Nietzsche’s Schopenhauer (5/11/13)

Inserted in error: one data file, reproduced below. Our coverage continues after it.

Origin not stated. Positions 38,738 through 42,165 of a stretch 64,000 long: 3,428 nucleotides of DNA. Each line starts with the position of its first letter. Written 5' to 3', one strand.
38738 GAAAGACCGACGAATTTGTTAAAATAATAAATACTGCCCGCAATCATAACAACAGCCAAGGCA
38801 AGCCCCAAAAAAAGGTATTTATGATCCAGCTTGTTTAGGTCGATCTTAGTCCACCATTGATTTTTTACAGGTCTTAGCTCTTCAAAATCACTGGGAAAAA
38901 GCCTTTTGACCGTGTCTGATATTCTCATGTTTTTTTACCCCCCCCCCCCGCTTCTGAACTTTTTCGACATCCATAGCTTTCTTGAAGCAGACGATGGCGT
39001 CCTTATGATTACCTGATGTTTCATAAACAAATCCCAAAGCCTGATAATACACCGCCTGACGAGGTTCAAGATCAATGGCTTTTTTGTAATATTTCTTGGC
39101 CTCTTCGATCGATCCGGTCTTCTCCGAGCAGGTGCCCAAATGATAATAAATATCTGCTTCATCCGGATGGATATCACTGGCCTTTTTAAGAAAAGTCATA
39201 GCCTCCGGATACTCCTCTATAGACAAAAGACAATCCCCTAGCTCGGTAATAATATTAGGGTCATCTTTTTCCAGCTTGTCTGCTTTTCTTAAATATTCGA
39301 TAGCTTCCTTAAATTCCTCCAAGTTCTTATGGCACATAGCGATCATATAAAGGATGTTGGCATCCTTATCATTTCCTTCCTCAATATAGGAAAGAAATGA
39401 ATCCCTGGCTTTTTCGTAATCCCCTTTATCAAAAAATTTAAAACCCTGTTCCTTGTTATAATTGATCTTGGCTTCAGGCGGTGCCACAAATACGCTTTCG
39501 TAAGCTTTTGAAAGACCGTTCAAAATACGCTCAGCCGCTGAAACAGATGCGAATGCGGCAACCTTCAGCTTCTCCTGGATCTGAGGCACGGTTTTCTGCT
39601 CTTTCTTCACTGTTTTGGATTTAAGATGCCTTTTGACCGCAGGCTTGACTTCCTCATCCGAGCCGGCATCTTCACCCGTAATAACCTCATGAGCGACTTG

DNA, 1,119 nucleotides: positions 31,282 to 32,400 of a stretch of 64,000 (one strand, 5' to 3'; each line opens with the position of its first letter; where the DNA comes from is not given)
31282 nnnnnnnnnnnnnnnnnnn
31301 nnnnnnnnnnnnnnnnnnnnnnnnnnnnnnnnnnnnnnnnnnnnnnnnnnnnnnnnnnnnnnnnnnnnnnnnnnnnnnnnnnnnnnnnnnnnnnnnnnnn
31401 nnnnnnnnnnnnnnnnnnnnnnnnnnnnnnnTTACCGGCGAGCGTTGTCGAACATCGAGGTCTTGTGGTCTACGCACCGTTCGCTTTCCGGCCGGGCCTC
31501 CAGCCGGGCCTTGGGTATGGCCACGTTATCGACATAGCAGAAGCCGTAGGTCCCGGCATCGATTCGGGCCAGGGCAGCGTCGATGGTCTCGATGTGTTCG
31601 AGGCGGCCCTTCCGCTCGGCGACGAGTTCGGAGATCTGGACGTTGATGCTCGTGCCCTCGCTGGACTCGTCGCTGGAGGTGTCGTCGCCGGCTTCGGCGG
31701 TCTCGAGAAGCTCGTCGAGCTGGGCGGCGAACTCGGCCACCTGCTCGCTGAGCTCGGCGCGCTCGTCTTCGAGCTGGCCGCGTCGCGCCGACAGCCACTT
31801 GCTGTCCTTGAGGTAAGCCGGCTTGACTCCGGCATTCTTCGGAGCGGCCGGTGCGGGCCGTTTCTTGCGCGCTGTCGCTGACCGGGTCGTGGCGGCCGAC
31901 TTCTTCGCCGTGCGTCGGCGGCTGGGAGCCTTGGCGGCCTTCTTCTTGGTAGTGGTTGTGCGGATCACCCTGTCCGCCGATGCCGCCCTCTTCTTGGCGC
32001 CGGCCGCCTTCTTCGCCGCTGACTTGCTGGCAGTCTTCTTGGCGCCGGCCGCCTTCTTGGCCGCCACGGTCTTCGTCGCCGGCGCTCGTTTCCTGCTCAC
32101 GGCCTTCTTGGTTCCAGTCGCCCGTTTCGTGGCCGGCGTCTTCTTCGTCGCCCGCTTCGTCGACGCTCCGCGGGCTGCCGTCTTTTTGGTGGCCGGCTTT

I just finished Nietzsche’s excellent little essay, ‘Schopenhauer as Educator’—and while I found much to delight in there, I came away with one serious criticism. Nietzsche stresses his claim that unlike most so-called ‘philosophers’ (and virtually all ‘academic philosophers’—which is practically oxymoronic for Nietzsche), Schopenhauer was the genuine article, the real deal. Essential to his authenticity is Schopenhauer’s having lived his philosophy. This is Nietzsche’s claim, but I certainly would not be the first person to observe that for all his talk about the importance of ‘denying the will’ and about how genuinely important the introduction of Indian philosophy and Buddhist thought to European/Western scholarship was, Schopenhauer’s own life, mentality, temperament, and behavior were certainly not those of a world-renouncer! If anything, they were characteristic of a powerful—almost imperious—ego. One looks in vain for anything modest or self-effacing about him. What Nietzsche admired, obviously, was Schopenhauer’s truly impressive intellectual freedom—his philosophical heroics. As such, he served as an indispensable model and mentor for Nietzsche—just as Wagner, in his way, was to serve—and what Nietzsche took from Schopenhauer seems to have had little or nothing to do with Indian philosophy or Buddhism—or with Schopenhauer’s ‘resignationism.’ Initially, these were grudgingly tolerated; later they were aggressively and mercilessly attacked. We have here an excellent instance of a student selecting only that which is useful to him from his teacher—and neglecting or rejecting the rest. But, to be fair, Schopenhauer certainly leaves himself wide open to such selective exploitation precisely because of the rather glaring contradiction between his heroic egotism and the anti-heroism and anti-egotism of his professed doctrines (following Indian examples).


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